What Happens When the Professional Patient Advocate Becomes the Patient?

The expression, ‘when it rains, it pours,’ doesn’t even begin to capture how torrential Michelle Vogel’s experience was with COVID-19. It was the midst of Florida’s hurricane season, the virus was surging in the state and her mom was just diagnosed with COVID-19 in Boynton Beach, Florida, days prior.

While Michelle, a 53-year-old Jacksonville, Florida, resident, waited to get her COVID-19 test, delayed due to heavy storms, her symptoms were getting worse. After her test came back as positive, she went to the research hospital in her area and was admitted to the Mayo Clinic in Jacksonville. She was diagnosed with pneumonia and was treated with convalescent plasma, remdesivir and steroids. Her condition deteriorated and she developed a hyper-response of the immune system that causes harmful inflammation, known as cytokine storm. The condition affects almost 90% of patients hospitalized with COVID-19 and is a leading cause of COVID-19 progression, use of a ventilator and death.

Vogel asked about clinical trials and learned that the Mayo Clinic was one of the sites enrolling patients in a Phase 3 study evaluating lenzilumab, an investigational treatment candidate designed to combat cytokine storm. She pushed to be enrolled in the clinical trial.

The Unsung Heroes

“Patients participating in clinical trials are too often the unsung heroes in the development of innovative treatments and the pandemic has heightened the importance of patient advocacy in the clinical trial process,” said Cameron Durrant, MD, MBA, chief executive officer of Humanigen, the biopharmaceutical company developing lenzilumab as a potential COVID-19 treatment. “The global biopharmaceutical industry has made tremendous strides to develop viable COVID-19 vaccines, but we need treatment options for all patients while we wait for widespread safe and effective vaccine use and availability.”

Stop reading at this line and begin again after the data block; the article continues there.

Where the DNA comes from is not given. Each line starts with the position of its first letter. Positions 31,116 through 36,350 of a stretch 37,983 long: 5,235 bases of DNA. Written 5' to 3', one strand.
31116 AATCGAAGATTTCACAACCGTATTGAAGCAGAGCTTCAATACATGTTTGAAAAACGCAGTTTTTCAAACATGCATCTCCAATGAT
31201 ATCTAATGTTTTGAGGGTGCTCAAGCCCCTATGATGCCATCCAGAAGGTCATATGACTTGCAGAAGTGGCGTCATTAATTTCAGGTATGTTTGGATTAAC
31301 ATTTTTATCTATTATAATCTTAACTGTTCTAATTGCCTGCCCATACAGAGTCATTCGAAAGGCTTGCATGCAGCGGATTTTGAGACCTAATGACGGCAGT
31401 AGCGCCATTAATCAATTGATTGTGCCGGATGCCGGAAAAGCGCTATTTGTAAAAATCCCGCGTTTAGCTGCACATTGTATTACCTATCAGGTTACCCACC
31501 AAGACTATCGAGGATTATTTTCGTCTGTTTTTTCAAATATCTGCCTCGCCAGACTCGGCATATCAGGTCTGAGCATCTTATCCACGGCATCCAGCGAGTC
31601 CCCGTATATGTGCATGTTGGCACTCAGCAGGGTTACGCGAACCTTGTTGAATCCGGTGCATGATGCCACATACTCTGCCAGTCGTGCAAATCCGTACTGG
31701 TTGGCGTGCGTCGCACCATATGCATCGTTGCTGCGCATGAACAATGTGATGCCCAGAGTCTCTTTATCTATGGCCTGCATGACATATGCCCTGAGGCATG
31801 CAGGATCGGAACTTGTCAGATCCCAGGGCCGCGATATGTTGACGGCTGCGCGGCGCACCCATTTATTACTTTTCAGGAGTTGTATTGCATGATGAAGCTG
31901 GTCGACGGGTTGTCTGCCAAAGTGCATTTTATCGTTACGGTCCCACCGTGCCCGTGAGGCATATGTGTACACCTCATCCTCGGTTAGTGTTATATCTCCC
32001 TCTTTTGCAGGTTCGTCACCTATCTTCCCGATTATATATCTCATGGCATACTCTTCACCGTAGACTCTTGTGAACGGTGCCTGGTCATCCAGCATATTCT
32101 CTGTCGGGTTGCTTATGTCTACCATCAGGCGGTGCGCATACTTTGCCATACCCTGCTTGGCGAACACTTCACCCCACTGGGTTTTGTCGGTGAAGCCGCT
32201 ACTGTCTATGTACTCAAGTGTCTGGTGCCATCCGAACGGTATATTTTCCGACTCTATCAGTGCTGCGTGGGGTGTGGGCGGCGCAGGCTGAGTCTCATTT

For Michelle Vogel, her condition improved rapidly after participating in the clinical trial. She had read that lenzilumab could help normalize her C-reactive protein and that is what she experienced. Just days later, she was weaned off supplemental oxygen and discharged from the hospital.

“If I hadn’t pushed to see what other options were out there, I don’t know if the lenzilumab trial would’ve been offered,” she said. “Because of my professional experience as a patient advocate, I knew to keep on pushing to see what my options were. But there are many patients who don’t even know that they can ask what their treatment options are.”

Sadly, however, Michelle’s mom passed away from COVID-19 while Michelle was in her own COVID-19 battle. “I tried hard to advocate for the best treatments for my mom but there were no clinical trial options at her hospital and it’s difficult to even think about whether she would have survived if she had access to a clinical trial.”

To learn more and to find a lenzilumab clinical trial site near you, visit www.StopStorm.com.